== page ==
Interior Cabinet Secretary Kithure Kindiki has cautioned the opposition against going ahead with anti-government protests scheduled for Monday, March 27, 2023.
In a statement to newsrooms on Sunday, Kindiki said there are gaps in the current law on demonstrations and as such security organs will not entertain any protests in the country.
According to Kindiki, protests organised last Monday by the Azimio la Umoja - One Kenya coalition were violent.
"Law enforcement agencies shall not tolerate the reported plans to repeat the violent, chaotic and economically disruptive protests that took place in Nairobi and Kisumu on 20th March 2023 whatsoever," Kindiki said.
The CS said plans are underway to introduce at least 10 changes to the current law.
"Shortly, the Government shall introduce in Parliament subsidiary legislation in the form of Regulations pursuant to the Public Order Act and the Statutory Instruments Act to provide for the legal circumscription of assemblies, demonstrations, pickets and petitions," he said.
The proposed changes include notification procedures; duties of security agencies to protect the rights of those participating in the assembly, demonstration, picket or petition; demarcation of assembly, demonstration, picket and petition zones; and duty of public agencies and institutions to set aside a zone for persons who wish to present petitions to public authorities.
Other changes are the duty of organizers of assemblies, demonstrations, pickets and petitions to provide the hours, routes and other relevant information to assist law enforcement agencies to escort them and provide them with security; consent requirements from persons whose activities are likely to be affected by assemblers, demonstrators, picketers and petitioners; obligations of the organizers of assemblies, demonstrations, pickets and petitions to ensure that the activities remain peaceful, unarmed and generally within the law including compliance with the duty not to infringe on the rights of others.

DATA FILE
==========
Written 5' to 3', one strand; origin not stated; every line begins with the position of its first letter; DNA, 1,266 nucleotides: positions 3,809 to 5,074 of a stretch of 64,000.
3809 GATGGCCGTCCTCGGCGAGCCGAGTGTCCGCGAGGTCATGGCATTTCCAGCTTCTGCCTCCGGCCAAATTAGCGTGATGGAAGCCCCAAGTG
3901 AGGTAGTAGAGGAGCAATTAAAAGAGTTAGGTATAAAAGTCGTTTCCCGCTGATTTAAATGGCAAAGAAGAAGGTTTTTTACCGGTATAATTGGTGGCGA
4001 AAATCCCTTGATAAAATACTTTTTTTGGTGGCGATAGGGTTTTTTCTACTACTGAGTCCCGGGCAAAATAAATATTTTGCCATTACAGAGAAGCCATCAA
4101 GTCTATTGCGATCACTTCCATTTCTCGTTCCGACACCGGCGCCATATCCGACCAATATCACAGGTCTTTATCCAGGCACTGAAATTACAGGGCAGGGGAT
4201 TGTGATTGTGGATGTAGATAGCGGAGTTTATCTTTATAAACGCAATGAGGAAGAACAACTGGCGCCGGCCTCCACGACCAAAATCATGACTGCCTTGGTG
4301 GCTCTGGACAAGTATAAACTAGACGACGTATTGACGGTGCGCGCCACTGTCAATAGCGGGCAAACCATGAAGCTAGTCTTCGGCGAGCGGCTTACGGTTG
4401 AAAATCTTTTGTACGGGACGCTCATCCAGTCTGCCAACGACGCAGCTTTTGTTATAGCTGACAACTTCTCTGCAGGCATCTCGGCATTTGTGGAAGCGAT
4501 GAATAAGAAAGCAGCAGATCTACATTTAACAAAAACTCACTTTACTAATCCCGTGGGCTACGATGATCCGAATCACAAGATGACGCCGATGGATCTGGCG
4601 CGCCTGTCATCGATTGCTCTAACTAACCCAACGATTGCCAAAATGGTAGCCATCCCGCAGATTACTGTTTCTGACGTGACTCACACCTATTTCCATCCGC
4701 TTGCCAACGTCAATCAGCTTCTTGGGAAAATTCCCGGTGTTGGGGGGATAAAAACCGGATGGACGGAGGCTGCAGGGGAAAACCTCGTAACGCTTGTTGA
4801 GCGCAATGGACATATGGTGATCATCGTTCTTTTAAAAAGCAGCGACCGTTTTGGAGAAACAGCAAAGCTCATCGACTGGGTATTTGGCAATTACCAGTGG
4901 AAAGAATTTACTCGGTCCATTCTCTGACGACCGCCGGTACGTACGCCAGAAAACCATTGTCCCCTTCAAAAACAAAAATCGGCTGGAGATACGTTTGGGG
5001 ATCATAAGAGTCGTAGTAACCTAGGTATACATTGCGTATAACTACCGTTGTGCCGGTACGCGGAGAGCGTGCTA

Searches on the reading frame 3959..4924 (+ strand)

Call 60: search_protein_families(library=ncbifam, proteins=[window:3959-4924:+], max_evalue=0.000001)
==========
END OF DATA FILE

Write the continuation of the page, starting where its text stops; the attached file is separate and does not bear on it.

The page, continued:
Kindiki also noted that the changes to the law will include limitations on the number of assemblers, demonstrators, picketers and petitioners at any particular occasion; responsibility for clean-up costs; and responsibility for, and payment of, damages to those harmed by activities of assemblers, demonstrators, picketers or petitioners.
"Presently, it is not feasible for security organs to allow masses of people to roam streets and
neighborhoods of their choice carrying stones and other offensive weapons while chanting political
slogans and disrupting the daily activities of others," Kindiki stated.
Earlier, Inspector General of Police Japhet Koome warned that the demos pushing for economic and electoral reforms were illegal.
He threatened to arrest any leader found leading protests in any part of the country irrespective of their social status.
"We have visitors from many foreign nations and we will not allow anything to happen in our capital city. Everyone has the right to go into the city centre," Koome said.
"I have the mandate to ensure that I protect lives and property and I am very good at that. I will not sleep on the job. Whichever level or status you have in society. I have enough land cruisers to take you away to jail and be there for a lifetime."
Koome urged Kenyans to go on freely with their lawful businesses tomorrow and called upon the police to carry on with their work, without fear or intimidation.